T.J. Watson Research Center in Hawthorne, N.Y., says past models of how 
computer viruses spread couldn't account for what happened when viruses 
spread online. He calls Pastor-Satorras' and Vespignani's model "clever" 
and a good explanation for the way viruses work.

In their article, the researchers note the only way to effectively wipe out 
such viruses from the open network would be to build a kind of "digital 
immune system" for the entire Internet. "We're pointing out that anti-virus 
software is not the ultimate medicine to protect against infection," says 
Vespignani.

In fact, scientists at IBM have been working on such an immunological 
system for almost a decade, White says.
"What we see is increasingly faster (and) wider spread of (computer) 
viruses. You need something that will take care of the problem before they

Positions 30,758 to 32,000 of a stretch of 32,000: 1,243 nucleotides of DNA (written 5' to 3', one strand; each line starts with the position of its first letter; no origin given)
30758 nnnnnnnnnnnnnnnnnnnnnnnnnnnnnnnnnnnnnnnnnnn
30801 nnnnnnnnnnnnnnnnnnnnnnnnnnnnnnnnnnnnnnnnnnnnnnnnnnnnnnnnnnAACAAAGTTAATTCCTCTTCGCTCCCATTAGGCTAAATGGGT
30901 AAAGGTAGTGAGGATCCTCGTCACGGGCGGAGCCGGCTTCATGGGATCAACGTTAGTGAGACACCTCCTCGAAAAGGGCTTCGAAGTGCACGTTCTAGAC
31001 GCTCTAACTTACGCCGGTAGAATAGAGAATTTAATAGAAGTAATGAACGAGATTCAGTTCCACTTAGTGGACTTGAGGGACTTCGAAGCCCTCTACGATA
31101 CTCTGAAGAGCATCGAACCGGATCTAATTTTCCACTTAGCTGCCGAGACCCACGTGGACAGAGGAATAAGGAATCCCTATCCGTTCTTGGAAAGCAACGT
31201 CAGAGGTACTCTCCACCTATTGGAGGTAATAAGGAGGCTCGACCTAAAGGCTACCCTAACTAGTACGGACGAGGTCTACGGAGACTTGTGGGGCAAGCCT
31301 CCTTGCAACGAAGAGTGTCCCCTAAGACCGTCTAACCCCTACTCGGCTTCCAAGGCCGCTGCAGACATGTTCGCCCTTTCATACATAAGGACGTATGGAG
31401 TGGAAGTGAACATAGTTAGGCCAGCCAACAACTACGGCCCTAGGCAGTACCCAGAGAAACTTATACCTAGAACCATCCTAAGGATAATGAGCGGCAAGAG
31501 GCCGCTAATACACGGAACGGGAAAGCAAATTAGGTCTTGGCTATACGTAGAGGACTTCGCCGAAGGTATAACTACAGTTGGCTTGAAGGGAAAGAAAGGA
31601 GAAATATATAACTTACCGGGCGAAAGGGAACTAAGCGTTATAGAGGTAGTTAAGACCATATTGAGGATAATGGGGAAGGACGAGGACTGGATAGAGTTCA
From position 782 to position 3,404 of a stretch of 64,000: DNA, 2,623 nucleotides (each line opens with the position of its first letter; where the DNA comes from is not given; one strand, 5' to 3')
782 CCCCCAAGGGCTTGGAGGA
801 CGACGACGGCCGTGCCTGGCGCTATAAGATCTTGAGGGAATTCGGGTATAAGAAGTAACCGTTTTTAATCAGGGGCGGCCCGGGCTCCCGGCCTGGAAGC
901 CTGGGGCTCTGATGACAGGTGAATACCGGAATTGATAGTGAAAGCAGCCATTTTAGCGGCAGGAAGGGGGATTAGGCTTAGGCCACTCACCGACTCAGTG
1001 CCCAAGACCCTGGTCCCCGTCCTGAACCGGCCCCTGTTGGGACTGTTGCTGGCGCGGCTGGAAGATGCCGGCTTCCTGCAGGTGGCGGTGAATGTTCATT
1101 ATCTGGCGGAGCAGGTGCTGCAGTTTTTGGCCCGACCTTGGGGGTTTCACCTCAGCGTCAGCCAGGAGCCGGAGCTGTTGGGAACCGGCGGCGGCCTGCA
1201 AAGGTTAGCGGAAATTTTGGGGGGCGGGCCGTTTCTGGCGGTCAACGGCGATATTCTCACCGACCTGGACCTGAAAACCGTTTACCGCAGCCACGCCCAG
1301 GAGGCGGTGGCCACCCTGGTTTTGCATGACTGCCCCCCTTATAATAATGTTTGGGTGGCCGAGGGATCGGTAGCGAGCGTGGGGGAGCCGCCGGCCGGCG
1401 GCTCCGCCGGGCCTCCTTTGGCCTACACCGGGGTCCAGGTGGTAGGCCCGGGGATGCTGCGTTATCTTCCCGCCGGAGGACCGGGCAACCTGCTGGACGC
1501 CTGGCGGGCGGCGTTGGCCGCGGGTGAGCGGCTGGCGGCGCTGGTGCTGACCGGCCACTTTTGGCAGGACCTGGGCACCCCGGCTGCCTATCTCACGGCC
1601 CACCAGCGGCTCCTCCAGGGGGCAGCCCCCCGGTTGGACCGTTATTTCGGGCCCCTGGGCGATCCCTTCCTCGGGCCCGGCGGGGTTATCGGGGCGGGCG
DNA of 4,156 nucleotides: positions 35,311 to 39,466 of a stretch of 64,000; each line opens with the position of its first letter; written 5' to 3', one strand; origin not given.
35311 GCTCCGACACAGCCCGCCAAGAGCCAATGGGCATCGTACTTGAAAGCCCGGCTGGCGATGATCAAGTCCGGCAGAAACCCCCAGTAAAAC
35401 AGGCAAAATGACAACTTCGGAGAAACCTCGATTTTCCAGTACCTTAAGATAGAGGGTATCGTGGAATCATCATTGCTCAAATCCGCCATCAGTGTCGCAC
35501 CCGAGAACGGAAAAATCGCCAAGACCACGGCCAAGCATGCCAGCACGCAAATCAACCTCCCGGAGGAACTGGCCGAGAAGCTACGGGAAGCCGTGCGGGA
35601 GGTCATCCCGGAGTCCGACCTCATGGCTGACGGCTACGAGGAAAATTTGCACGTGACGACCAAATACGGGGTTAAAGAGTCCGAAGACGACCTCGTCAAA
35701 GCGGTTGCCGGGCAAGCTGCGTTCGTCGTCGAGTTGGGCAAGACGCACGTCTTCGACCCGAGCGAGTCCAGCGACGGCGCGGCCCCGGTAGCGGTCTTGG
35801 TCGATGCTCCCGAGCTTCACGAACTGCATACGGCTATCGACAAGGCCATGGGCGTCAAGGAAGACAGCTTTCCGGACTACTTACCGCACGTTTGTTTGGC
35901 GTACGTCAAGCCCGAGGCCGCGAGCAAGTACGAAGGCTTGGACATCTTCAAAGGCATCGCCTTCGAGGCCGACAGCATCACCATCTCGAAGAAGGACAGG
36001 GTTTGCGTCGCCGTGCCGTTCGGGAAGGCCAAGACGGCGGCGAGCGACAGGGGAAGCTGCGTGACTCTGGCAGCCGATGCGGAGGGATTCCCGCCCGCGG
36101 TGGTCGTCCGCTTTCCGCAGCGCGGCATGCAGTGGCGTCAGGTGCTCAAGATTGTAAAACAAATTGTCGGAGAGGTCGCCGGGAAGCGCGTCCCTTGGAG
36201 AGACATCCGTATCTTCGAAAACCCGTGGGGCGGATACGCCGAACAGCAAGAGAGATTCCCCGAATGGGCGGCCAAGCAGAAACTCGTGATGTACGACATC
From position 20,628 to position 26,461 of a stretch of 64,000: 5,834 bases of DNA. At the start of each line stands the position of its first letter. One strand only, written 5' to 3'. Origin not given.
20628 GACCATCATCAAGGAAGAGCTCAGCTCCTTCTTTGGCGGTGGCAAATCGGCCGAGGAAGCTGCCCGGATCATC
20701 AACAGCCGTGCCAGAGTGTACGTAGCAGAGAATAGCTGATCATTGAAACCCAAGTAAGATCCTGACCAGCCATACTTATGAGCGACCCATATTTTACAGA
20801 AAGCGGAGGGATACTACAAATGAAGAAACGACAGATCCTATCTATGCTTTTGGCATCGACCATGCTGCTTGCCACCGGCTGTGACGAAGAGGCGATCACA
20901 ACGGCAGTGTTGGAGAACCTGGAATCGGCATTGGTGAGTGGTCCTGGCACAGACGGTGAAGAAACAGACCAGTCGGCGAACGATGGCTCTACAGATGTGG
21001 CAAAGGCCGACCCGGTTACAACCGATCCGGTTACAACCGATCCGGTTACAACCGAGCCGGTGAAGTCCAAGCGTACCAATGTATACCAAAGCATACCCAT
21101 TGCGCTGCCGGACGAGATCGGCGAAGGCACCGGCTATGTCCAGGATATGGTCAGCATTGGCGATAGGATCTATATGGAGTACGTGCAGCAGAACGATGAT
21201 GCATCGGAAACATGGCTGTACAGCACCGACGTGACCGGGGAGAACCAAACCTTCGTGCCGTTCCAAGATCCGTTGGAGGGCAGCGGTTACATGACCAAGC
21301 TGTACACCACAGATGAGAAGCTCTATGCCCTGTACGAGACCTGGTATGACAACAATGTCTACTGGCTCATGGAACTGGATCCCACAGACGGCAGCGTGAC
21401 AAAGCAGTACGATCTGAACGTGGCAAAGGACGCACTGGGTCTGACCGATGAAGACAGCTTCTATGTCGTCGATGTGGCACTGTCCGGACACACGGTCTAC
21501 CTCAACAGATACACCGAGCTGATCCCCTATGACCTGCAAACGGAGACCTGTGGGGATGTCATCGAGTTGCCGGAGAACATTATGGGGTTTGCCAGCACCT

burn down the world."

Some of the fruits of that research are now available in Symantec's Norton 
anti-virus software, which automatically finds and creates cures for 
viruses and then automatically immunizes infected machines.

The program, which Symantec calls "Scan and Deliver," has been deployed in 
Norton anti-virus software since 1998, though the most advanced version is 
available only to corporate customers. The software automatically detects, 
captures and submits viruses to Symantec's labs, which then create cures 
that are automatically deployed to all the computers on the system.

Depending on how complex the original virus is, the cure might be 
automatically generated by Symantec's computers or might require anti-virus 
engineers to work on it before it's released. The idea is to inoculate the 
network faster than the virus can spread.

But while the IBM/Symantec design is a help for large corporate customers, 
it still doesn't protect the network as a whole. "What we need is a global 
immunization organization," says CERT's Shimeall. "The problem is, no one 
has yet come up with a description of how such an organization would operate."

----++++----++++----
Tudo vale a pena se a alma não é pequena.
http://fcis.oise.utoronto.ca/~aviseu